Advocacy update: #BuildtheVisionTO

Here's the latest on what we're doing to address the road safety crisis.

On June 19, we announced #BuildTheVisionTO, as part of a coalition of road safety advocates...

In the wake of a number of vulnerable road user deaths in early June, Cycle Toronto participated in a press conference with coalition partners TCAT, Walk Toronto, 8 80 Cities, and Friends & Families for Safe Streets to launch #BuildTheVisionTO, a call to action with 15 recommendations for City Council to address the slow pace on eliminating traffic collisions resulting in serious injury or death. Media and public response to the launch was significant and positive. Cycle Toronto’s #BuildTheGrid campaign is embedded in the report’s recommendations, which form the basis for a candidate survey that TCAT is running over the summer to gather commitments from council and mayoral candidates on active and safe streets for all. Stay tuned for a second press conference in September to reveal the results of the candidate survey.


...followed by Council decision to double Vision Zero road safety budget for 2018

Later that day, Mayor John Tory responded that he would “rule nothing out” in terms of the calls to action. His announcement of $13 million in 2018 for the City’s Vision Zero Road Safety Plan was augmented to $22 million after recommendations from Executive Committee passed through Toronto & East York Community Council. Pending final Council approval, the current 2018 budget of $21.6 million for Vision Zero will be doubled, with new funding allocated to:

  • Improving the road resurfacing and reconstruction process such that road safety is automatically considered in every instance ($0.5 million).

  • Undertaking a study of the availability and suitability of smaller fire trucks (including a review of Hamilton’s new “urban engine” trucks) ($0.5 million). Note: the requirements of emergency vehicles has long been cited as a constraint on street and intersection design in Toronto.

  • Increasing the number of safety cameras to prevent red-light running from 77 to 154 by 2019 (instead of by 2021 as initially committed in the Vision Zero plan). Note that there are over 2300 signalized intersections in Toronto.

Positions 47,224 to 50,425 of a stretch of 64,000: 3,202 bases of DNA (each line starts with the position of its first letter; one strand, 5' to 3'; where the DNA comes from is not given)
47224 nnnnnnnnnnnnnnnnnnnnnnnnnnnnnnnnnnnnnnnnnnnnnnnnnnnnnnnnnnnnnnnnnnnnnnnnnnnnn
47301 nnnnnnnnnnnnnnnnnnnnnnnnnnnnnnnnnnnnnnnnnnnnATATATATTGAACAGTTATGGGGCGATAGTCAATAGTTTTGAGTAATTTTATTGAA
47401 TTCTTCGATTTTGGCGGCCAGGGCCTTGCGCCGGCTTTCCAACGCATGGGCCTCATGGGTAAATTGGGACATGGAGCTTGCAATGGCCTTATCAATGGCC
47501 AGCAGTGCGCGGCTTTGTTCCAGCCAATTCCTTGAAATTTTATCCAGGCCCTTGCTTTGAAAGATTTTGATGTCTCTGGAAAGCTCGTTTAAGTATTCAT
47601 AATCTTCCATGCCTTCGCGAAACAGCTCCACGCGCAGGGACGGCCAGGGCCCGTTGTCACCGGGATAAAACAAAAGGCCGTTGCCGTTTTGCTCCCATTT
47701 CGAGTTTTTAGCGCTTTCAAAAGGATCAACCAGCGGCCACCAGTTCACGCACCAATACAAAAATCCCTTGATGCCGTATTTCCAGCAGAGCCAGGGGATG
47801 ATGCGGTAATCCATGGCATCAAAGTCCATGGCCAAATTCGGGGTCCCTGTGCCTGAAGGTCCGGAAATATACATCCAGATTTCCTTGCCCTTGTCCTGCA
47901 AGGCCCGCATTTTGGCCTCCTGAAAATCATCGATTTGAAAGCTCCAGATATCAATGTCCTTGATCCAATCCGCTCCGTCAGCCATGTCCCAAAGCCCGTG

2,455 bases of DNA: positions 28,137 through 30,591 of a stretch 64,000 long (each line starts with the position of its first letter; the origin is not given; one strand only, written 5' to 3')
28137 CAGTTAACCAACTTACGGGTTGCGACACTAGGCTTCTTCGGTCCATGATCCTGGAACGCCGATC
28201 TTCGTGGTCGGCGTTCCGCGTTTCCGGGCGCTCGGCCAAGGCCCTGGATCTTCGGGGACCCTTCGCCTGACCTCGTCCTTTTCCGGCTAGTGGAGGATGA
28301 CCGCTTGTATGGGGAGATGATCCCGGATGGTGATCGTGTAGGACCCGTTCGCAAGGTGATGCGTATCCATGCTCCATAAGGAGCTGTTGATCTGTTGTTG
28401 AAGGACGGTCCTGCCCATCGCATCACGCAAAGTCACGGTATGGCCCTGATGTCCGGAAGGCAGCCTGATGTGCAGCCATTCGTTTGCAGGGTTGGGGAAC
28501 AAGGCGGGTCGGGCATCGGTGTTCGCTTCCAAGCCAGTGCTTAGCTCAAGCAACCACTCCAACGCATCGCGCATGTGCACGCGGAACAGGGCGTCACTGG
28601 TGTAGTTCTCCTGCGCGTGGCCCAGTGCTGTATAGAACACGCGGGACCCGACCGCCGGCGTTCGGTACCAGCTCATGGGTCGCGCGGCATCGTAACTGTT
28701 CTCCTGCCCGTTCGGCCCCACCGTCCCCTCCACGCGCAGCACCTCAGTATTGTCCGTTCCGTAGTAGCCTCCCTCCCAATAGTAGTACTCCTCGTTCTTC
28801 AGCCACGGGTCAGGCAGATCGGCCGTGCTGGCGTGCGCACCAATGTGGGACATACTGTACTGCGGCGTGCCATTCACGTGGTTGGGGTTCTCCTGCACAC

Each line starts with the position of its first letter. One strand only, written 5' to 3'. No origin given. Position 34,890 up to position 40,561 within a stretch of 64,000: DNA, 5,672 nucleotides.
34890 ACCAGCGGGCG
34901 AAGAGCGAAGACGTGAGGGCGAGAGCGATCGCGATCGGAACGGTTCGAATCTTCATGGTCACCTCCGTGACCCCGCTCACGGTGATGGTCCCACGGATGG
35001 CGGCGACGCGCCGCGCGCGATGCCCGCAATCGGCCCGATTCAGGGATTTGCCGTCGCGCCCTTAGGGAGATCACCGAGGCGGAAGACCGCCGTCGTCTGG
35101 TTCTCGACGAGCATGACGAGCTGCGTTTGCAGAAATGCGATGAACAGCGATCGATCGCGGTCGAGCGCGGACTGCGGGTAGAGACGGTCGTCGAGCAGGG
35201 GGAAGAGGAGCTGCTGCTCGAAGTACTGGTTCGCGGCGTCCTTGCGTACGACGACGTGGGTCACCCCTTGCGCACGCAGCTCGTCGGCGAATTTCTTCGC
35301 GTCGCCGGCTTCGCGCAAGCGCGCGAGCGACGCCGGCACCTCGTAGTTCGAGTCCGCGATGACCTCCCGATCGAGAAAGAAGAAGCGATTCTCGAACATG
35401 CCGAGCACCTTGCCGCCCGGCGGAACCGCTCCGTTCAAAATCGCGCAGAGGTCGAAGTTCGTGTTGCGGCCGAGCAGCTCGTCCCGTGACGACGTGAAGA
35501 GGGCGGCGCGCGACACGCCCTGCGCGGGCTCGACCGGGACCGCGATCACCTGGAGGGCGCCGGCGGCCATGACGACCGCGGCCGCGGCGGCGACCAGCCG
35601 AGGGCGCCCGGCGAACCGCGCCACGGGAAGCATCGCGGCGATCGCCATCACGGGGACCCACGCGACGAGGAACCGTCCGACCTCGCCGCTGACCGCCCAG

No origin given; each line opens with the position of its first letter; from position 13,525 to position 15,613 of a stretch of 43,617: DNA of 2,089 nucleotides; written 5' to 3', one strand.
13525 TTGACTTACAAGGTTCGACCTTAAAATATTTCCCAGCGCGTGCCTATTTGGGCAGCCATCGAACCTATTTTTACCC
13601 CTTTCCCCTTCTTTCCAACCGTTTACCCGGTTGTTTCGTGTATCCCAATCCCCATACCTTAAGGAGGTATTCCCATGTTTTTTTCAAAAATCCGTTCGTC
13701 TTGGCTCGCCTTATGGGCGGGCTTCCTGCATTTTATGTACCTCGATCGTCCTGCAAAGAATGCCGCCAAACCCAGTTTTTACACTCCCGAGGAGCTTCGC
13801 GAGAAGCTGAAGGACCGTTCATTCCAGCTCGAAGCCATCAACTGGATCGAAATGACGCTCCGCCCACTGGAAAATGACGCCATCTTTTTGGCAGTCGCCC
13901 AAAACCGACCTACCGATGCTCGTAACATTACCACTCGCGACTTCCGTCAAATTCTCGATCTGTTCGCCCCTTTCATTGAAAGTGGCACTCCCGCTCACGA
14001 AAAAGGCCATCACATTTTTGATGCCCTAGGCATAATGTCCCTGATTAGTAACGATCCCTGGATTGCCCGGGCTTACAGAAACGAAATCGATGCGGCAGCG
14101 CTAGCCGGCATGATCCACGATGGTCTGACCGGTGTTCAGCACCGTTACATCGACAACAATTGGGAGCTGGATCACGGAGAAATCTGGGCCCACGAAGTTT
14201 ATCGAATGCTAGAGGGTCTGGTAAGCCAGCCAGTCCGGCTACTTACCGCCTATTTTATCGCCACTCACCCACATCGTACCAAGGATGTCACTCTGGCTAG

• Piloting ten “complete intersections” (read about protected intersections) in 2018. Note that Cycle Toronto staff and volunteers are working with the City’s Traffic Control & Safety Systems to inform site selection. Our amazing engineer/planner volunteers have already done mock-ups of three intersections! We hope to try one out at Open Streets Toronto.

  • The Mayor’s $13 million is intended to accelerate measures already identified in Toronto’s Vision Zero Road Safety Plan.

Cycle Toronto was also pleased to see the recommendation approved to allocate $8 million in 2020-2022 to reconstruct the Dundas/Annette/Dupont/Old Weston Road intersection to implement road safety measures. This intersection was the topic of a 2012 Council decision to start an ill-fated environmental assessment (never implemented before it was incorporated into the combined Bloor-Dupont study in 2013). All these proposals still need final approval by Council at their July 23-25 meeting, the last one before the election, and Transportation Services will report back in January 2019 on the details of these measures.


School Safety Zones

In a related measure, the school safety zones proposed in June were adopted without issue by full Council at their June 26 meeting (note that these are officially Community Safety Zones, which can be implemented on a full block instead of only the 150 metre frontage of a school that a School Safety Zone covers). Riding the wave of support for traffic safety measures this month, several councillors saw fit to add streets that did not have schools on them. Subject to the 2019 Budget process, safety zones will be implemented not only in elementary schools (as per the original motion) but also high schools, private schools, and French (public and Catholic) schools. They will also be implemented on sections of Jane St., Sheppard Ave. W., King St. W., Wilson Ave., Riverdale Ave., Dundas St. E., Pape Ave., and - remarkably - Avenue Road between St. Clair Ave. and Bloor Street. The motion directs Transportation Services to request Waze identify school safety zones and preclude navigation through these zones during school hours. Now we just need automated safety cameras (Provincial regulation needed) so enforcement is not such a fraught issue.


Cycle Toronto is a non-partisan organization that supports policies for safer streets, and not any particular party or candidate.